Painting an exterior cement block wall

I have a wartime house and at some point the cement foundation blocks that are above ground were painted. I have owned the house for 16 years, so it was at least 17 years ago, but probably more like 25. I bought the house from a couple in their late 80's and the living room wallpaper was a scene of a golf course (circa 1960 something). Anyway, the paint is starting to peel and chip from the cold and snow. Should I paint it again and if so with what kind of paint?
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On Mon, 11 Aug 2014 19:51:12 -0400, "Mayayana"

paints.
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On 8/10/2014 11:44 PM, Lili Marlene wrote:

When our Florida condo was painted, the contractor used acryllic latex paint, which is standard for masonry. The pressure washed below grade about six or eight inches so as mortar absorbed moisture beneath the new paint coat, it would be buried and not show peeling. They applied a bleach solution prior to p.w., which didn't make a lot of sense, but the job turned out wonderfully and lasted. For hairline cracks, they used a brushable caulk, then one coat primer and one coat paint. They had rec. two coats paint, but condo went for lower cost and the results could not have been better. The previous paint job was poorly done, with loads of mildew (no prep) under the peeling paint.
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wrote:

prevent the paint from sticking.
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I used a wire brush on a electric drill to remove loose paint on my moms house before I sold it. I drive by that home the paint looks great after at least 10 years...
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Pressure wash is the best way to go to remove all the loose old paint. Go at the paint from several different angles to get the maximum effect.
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'Joel[_4_ Wrote:

I'm not saying the OP's concrete blocks were painted in the 50's or 60's.
I'm saying that the practice of cleaning walls with TSP was good advice back in the 50's and 60's when it could be reasonably well assumed that the paint on every wall was a linseed oil based paint. TSP would etch the gloss of drying oils like linseed oil, Tung oil and real varnishes so that a new coat of paint or varnish would adhere better.
The problem is that paint is the least well understood technology in the entire Home Depot store. So, even though paint technology has changed immensely over the past 50 years, people's knowledge of paint hasn't kept up with those changes, so you still find that same advice to clean with TSP being given today.
Don't get me wrong. If someone is wanting to paint over an old linseed oil based paint, then the advice to clean with TSP first is good advice.
But, if they're wanting to paint over anything else, like an alkyd paint, a polyurethane paint or a latex paint, then cleaning with TSP won't etch the gloss of the paint. In fact, it won't do anything at all to the old paint. In that case, the person would be better off using a good quality detergent like Mr. Clean or Fantastik to clean with. That way they'll be removing both dirt that's soluble in water as well as oily dirt that can be emulsified by the detergent, like cooking oil if the person is painting a kitchen ceiling, or fingerprints around light switches and on the walls near the front and back entrances.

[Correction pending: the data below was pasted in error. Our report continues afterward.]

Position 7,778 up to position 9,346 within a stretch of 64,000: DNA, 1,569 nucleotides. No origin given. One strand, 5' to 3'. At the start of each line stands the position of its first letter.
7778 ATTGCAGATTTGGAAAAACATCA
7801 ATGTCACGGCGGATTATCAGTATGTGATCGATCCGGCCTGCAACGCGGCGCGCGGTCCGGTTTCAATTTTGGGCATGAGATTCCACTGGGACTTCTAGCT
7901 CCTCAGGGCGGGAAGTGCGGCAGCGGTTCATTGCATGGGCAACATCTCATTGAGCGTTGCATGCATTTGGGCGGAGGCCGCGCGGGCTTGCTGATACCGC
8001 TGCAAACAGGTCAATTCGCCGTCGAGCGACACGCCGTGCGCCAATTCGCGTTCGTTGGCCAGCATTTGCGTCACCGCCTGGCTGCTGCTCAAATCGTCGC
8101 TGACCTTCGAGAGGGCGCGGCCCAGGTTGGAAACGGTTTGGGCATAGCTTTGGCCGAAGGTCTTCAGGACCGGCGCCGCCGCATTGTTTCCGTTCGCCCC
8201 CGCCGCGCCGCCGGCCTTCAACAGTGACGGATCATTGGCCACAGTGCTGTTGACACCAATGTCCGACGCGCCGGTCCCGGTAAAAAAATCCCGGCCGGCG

It's this misunderstanding about TSP that creates misinformation about it. People reason that if the advice is to clean with TSP, there has to be a good reason to do it, and so they make up reasons that make sense to them. Some people say TSP is a good "degreaser", which is total misinformation. I once tried cleaning an old greasy stove with TSP and it didn't do anything at all to the grease. It's that logic that there HAS TO BE a reason to clean with TSP that creates misinformation about what TSP does. Everything becomes clear once one realizes that there is no reason to clean with TSP unless one is cleaning a drying oil film like linseed oil based paint, Tung Oil or real varnishes before repainting or revarnishing.
--
nestork

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| Some people say TSP is a good "degreaser", which is total | misinformation.
You seem to have very strong feelings about TSP, for some reason. It may not be fair to blame it for all past misconceptions that anyone has had. :)
It's not a degreaser, but it will dissolve oils, like skin oil left on woodwork, which can inhibit paint bonding. It's mainly a very good surfactant that will easily wipe away the black grime that collects on woodwork over time. TSP was used at one time in laundry detergent.
The purpose is not to "etch" the old finish. The purpose is to clean residues off painted surfaces without leaving a soap film. But cleaning with TSP requires hot water. Maybe you've used it with cold water or lukewarm water? If you use it with very hot water (and you should wear gloves because it's a strong alkali) it's a very aggressive cleaner.
If I couldn't get TSP for paint prep I'd use non-sudsing ammonia. I *would not* use anything like Mr. Clean that sudses.
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Scrape and wire brush any loose paint. Wash any areas to be painted with a detergent. I've used laundry detergent with a scrub brush on a short pole. It works as well as anything else. The brush on the pole saves a lot of bending. Rinse with a hose. After drying, spot prime any bare areas with a solid coat of an exterior rated acrylic primer. Top coat with a quality exterior paint in the finish of your choice. My preference is flat or low luster. HTH
On Mon, 11 Aug 2014 03:44:02 +0000, Lili Marlene

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